Dams are still a concern
The existence of 26 mining dams and the projects of Mineração Rio do Norte to further expand the number of dams are of great concern to quilombolas and riparians. The company has already asked Ibama to authorize the construction of a new tailings structure, the SP 25. “It is really worrying. I believe that in our situation maybe no one will die if a rupture happens. I mean immediate death, but surviving in this place will be impossible”, says Maria de Fátima Viana Lopes, coordinator of the Boa Nova community that is downstream of the set of dams. José Domingos, member of the board of the Associação Comunitária dos Produtores Rurais do Médio Lago Sapucuá adds that “no compensation will be worth our water, our precious liquid. If we move, we’ll live in a building and get stuck. Here I live free. And if the water gets polluted, it will not only be in my community. It will be for everyone”.
Mineração Rio do Norte recently informed the Comissão Pró-Índio de São Paulo that it will review current emergency action plans and prepare new contingency and recovery plans by August 2020. The weaknesses of the current plans was highlighted by the NGO in a book published at the end of last year. “We have already pointed out the importance of MRN ensuring space for the participation of quilombolas and riparians in the process of elaboration of the studies” ponders Lúcia Andrade, of the Comissão Pró-Índio. “The plans formalize the company’s commitments in case of failure of its dams so it is essential that they be defined in dialogue with the population in the risk zone”, she adds.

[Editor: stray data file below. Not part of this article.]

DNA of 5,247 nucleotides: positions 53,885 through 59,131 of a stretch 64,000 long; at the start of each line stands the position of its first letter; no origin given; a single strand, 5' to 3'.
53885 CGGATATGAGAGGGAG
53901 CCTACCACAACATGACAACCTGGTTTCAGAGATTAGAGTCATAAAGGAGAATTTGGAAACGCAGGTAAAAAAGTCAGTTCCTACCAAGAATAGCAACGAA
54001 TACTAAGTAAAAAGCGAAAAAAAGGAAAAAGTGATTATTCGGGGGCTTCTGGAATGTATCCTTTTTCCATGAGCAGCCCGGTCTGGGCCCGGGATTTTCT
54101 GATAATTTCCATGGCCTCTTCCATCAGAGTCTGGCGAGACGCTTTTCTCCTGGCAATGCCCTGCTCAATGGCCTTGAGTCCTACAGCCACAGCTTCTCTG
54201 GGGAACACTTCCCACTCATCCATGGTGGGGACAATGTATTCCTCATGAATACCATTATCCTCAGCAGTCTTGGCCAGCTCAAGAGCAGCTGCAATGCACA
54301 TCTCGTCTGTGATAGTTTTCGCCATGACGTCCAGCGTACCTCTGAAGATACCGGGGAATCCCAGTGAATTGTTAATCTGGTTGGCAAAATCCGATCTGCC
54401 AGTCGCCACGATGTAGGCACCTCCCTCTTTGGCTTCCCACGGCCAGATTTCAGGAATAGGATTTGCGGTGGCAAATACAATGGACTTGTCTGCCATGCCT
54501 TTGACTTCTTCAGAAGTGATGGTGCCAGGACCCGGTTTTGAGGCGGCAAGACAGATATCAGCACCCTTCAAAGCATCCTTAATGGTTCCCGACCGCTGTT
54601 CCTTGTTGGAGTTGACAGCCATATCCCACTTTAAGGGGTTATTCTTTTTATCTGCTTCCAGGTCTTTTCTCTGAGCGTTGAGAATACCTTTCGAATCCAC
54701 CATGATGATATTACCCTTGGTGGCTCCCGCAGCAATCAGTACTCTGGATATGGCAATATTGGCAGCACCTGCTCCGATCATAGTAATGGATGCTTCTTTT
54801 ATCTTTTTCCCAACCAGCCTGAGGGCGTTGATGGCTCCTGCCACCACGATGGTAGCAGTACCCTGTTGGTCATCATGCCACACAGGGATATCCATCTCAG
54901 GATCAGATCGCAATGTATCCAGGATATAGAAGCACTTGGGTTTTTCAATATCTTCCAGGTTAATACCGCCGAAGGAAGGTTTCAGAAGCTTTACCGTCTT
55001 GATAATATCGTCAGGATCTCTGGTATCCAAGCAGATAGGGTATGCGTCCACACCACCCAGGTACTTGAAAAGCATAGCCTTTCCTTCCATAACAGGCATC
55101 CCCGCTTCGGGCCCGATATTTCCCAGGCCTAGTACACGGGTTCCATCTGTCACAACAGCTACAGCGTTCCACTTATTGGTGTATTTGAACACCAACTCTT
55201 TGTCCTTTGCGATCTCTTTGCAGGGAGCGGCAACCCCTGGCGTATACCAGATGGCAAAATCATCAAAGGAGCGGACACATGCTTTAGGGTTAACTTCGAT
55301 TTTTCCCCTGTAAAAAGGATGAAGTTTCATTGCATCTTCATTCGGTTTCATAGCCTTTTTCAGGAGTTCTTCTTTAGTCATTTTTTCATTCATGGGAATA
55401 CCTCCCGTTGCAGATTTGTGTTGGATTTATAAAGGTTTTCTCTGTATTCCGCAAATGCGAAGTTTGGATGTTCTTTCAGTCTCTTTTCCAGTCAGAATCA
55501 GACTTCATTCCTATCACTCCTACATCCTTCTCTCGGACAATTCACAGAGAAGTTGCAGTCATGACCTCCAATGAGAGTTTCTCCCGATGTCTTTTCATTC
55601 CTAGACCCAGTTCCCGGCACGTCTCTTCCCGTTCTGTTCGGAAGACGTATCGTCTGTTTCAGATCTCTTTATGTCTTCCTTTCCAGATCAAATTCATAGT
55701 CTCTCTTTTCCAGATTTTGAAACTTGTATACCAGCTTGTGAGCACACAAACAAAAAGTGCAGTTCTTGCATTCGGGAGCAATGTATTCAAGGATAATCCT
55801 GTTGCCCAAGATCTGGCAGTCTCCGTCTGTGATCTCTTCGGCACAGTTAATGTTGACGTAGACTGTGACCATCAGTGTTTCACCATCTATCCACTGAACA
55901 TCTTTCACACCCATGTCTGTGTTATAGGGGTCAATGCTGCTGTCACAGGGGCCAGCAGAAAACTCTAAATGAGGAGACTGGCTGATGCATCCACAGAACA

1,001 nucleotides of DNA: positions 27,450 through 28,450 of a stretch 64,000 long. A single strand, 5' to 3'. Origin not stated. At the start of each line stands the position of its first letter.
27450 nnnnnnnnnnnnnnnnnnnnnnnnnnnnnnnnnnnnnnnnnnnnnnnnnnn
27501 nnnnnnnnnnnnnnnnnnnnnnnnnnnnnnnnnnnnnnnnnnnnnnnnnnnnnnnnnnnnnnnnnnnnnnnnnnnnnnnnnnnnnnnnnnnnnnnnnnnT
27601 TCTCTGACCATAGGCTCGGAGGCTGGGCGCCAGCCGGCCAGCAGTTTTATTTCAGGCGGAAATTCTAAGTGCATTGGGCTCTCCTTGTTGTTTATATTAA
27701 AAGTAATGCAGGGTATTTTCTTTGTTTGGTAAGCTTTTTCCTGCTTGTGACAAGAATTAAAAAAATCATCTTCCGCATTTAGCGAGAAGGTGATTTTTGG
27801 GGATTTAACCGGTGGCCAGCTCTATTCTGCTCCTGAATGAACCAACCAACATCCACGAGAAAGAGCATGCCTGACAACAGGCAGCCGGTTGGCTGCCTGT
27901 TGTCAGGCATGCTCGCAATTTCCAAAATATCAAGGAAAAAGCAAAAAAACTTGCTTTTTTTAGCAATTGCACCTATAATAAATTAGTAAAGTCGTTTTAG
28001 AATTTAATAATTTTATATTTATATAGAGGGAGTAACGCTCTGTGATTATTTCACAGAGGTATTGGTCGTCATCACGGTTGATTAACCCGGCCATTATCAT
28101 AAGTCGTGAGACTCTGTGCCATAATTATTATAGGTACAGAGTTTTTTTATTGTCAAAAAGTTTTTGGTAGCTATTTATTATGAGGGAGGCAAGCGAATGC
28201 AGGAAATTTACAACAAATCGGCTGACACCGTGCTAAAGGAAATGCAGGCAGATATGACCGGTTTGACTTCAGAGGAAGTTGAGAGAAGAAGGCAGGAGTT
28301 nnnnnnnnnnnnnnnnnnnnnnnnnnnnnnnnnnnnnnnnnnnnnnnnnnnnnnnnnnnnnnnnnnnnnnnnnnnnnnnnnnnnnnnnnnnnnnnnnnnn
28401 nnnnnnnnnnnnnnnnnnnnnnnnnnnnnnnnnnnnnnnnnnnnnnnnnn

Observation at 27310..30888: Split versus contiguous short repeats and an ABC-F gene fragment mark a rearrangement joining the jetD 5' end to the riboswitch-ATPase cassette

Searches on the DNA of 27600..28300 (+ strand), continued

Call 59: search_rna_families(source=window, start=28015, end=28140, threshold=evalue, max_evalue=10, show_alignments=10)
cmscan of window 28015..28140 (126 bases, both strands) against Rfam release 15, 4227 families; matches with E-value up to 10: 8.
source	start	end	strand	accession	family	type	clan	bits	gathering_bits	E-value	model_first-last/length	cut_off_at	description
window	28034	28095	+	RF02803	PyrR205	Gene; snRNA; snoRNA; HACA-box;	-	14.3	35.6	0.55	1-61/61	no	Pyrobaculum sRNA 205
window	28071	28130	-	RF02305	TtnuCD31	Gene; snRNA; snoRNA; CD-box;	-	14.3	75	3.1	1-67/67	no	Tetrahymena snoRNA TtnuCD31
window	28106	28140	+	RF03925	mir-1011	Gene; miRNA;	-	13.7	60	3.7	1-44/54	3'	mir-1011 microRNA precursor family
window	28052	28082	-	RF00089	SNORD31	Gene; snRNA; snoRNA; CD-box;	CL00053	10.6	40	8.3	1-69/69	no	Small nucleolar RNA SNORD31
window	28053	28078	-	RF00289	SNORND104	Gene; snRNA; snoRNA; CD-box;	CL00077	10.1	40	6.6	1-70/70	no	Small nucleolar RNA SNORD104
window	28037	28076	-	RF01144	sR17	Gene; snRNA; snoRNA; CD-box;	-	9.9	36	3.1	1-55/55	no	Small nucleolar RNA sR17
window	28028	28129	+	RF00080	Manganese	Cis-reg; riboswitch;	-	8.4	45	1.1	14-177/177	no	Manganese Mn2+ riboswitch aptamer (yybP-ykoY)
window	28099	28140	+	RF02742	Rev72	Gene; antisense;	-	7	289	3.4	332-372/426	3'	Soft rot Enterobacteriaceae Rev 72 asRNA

Meanwhile, the mining company is taking the first steps in preparing communities for eventual failures in their dams. In the first half of 2019, Mineração Rio do Norte began the implementation of emergency measures in the Quilombo Boa Vista, which is located 400 meters from one of the dams. Signs were installed to indicate the escape routes and a simulation was executed in the community. However, the community’s concern remains. “It’s not that 100% achievement yet, but we have some progress”, said Amarildo dos Santos, coordinator of the Boa Vista Quilombola Community Association. “We did the training, but we see many flaws still in the process. For example, if the dam breaks, we are supposed to run to the highest point, but the highest point would be the field, and there is no structure to accommodate people there. If they destroy the houses below the dam, where would these people go? These are things that need to be improved”, worries Amarildo.
In the coming months, the company will continue its actions in Boa Vista and begin training in riverine communities of Boa Nova and Saracá.
To learn more:
Local population denounces the impacts of mining in the Brazilian Amazon
Mining threatens local communities, forests and waterways